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    Sotheby's to sell painting by Gustave Courbet; In French private family collection since direct acquistion

    Date: 13 Oct 2012 | | Views: 3416

    Source: ArtDaily
    LONDON - Sotheby’s announced that the company will present for sale a painting by Gustave Courbet never before offered on the market. Le Ruisseau de Plaisir-Fontaine, dans la vallée du Puits Noir, painted in 1864, comes to auction from a French Private Collection and its provenance can be traced unbroken through the same family to the artist, and a sitter for Courbet’s masterpiece L’Enterrement à Ornans (Burial at Ornans). Claude-Hélène-Prosper Teste (1801 – 1869) was Mayor of Ornans and a friend of Courbet, and the first owner of the present work. The painting will be offered in Sotheby’s sale of 19th Century European Paintings in London on 20 November 2012 with an estimate of £200,000-300,000.

    Commenting on the painting, Pascale Pavageau, Head of Sotheby’s 19th Century European Paintings and Drawings, Sotheby’s Paris, said: “A most evocative subject, an exceptional pristine provenance, and outstanding condition make this painting by Courbet especially desirable. The artist has chosen a particularly contemplative view point of a location that he loved, it was acquired by the Mayor of Ornans at the time, and it has remained in excellent condition, unlined – a rare thing after 150 years – and largely untouched. A wonderful time capsule, that it is a privilege to be offering for sale in London.”

    The Puits-Noir is the name of a secluded spot outside Ornans where the Brême river meanders gently through a narrow and luxuriantly verdant rocky gorge. It was one of Courbet’s favourite places to paint. The composition shows a hidden womb-like landscape, atemporal, steeped in mystery and devoid of all human and animal presence. The subject held a deeply personal meaning for Courbet, transporting him back to his roots and his youth in Ornans. Le Ruisseau de Plaisir-Fontaine, dans la vallée du Puits Noir is introspective, intimate and personal. The motif provided Courbet with the subject of the painting which launched his career as a landscape painter, Le Ruisseau de Puits-Noir, vallée de la Loue, exhibited at the Exposition Universelle in 1855. Courbet went on to paint several variations during the 1860s.

    In contrast to the absence of human presence in the painting by Courbet, La Marseillaise by Jean Béraud (1849 – 1935) is a spirited work which epitomises Parisian life at the height of the Belle Époque. Depicting Bastille Day in 1880, it shows workers, artists, students and shopkeepers chanting the Marsellaise as they march from the Place de la Bastille west along the tricolore-draped rue St. Antoine. The painting brings together fascinating details evocative of the period. The front rank of marchers represents the types of people rebuilding France after the Franco-Prussian War. On the left the older man in the long tan coat is perhaps a syndicaliste or labour leader, flanked by men and boys in the short blue smocks still worn by tradesmen in France today. In the centre are two men in black who, by their unconventional dress, appear to be artists or writers. One wears a red cummerbund instead of a belt, while the other sport a flamboyant pink tie and a tall hat typical of the dandyism and Bohemianism in French art circles in 1880. Between them walks a pregnant woman, representing the future of France. While to the right, three teenagers of differing persuasions – a lycéen with a leftist republican viewpoint, a military cadet with a more moderate-conservative view, and a church student with the Ultra-Catholic party – stride united towards tomorrow.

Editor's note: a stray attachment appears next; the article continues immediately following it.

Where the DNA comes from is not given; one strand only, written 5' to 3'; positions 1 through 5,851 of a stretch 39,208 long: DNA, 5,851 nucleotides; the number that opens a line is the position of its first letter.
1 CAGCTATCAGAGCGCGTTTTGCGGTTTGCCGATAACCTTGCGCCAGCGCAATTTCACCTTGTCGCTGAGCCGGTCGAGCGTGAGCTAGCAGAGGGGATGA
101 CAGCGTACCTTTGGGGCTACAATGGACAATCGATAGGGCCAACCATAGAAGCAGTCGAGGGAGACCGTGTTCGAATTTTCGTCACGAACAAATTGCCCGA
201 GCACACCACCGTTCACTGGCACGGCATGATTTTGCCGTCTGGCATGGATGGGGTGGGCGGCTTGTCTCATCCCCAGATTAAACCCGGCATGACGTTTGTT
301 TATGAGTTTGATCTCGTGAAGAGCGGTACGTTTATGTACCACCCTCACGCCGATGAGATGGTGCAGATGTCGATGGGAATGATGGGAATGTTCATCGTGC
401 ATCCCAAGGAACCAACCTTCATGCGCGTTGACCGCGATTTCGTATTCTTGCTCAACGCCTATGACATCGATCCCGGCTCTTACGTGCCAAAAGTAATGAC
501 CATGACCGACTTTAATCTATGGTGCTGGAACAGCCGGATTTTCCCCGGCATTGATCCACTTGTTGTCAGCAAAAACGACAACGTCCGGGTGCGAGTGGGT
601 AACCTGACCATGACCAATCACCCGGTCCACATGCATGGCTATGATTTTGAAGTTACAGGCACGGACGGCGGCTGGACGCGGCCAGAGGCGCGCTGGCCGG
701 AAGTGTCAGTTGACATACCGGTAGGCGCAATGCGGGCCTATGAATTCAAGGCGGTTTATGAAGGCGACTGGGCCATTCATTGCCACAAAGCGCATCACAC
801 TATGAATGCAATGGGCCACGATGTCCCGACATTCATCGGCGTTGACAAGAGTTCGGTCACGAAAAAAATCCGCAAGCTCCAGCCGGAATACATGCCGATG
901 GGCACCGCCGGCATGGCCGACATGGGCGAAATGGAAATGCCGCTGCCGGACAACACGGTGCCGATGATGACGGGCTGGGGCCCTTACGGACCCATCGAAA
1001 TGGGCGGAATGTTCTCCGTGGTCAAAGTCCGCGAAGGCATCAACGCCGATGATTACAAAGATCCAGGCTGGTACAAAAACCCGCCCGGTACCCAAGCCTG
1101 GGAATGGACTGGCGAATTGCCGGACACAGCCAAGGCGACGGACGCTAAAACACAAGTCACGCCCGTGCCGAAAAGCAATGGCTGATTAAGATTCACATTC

Jean Béraud’s paintings were so synonymous with the Paris Belle Époque that at the turn of the century a scene of Parisian life came to be known as a ‘Béraud’. He adored Paris in all its guises, under all weather conditions, and the people who populated the city. He was beloved by the capital’s horse cab drivers and was one of their favourite fares. Making sketches on the spot, it was not unusual to see Béraud sitting inside a cab parked at the corner of a street for innumerable hours, in his hunger for verisimilitude. La Marseillaise comes to the market from a European Private Collection with an estimate of £500,000-700,000.

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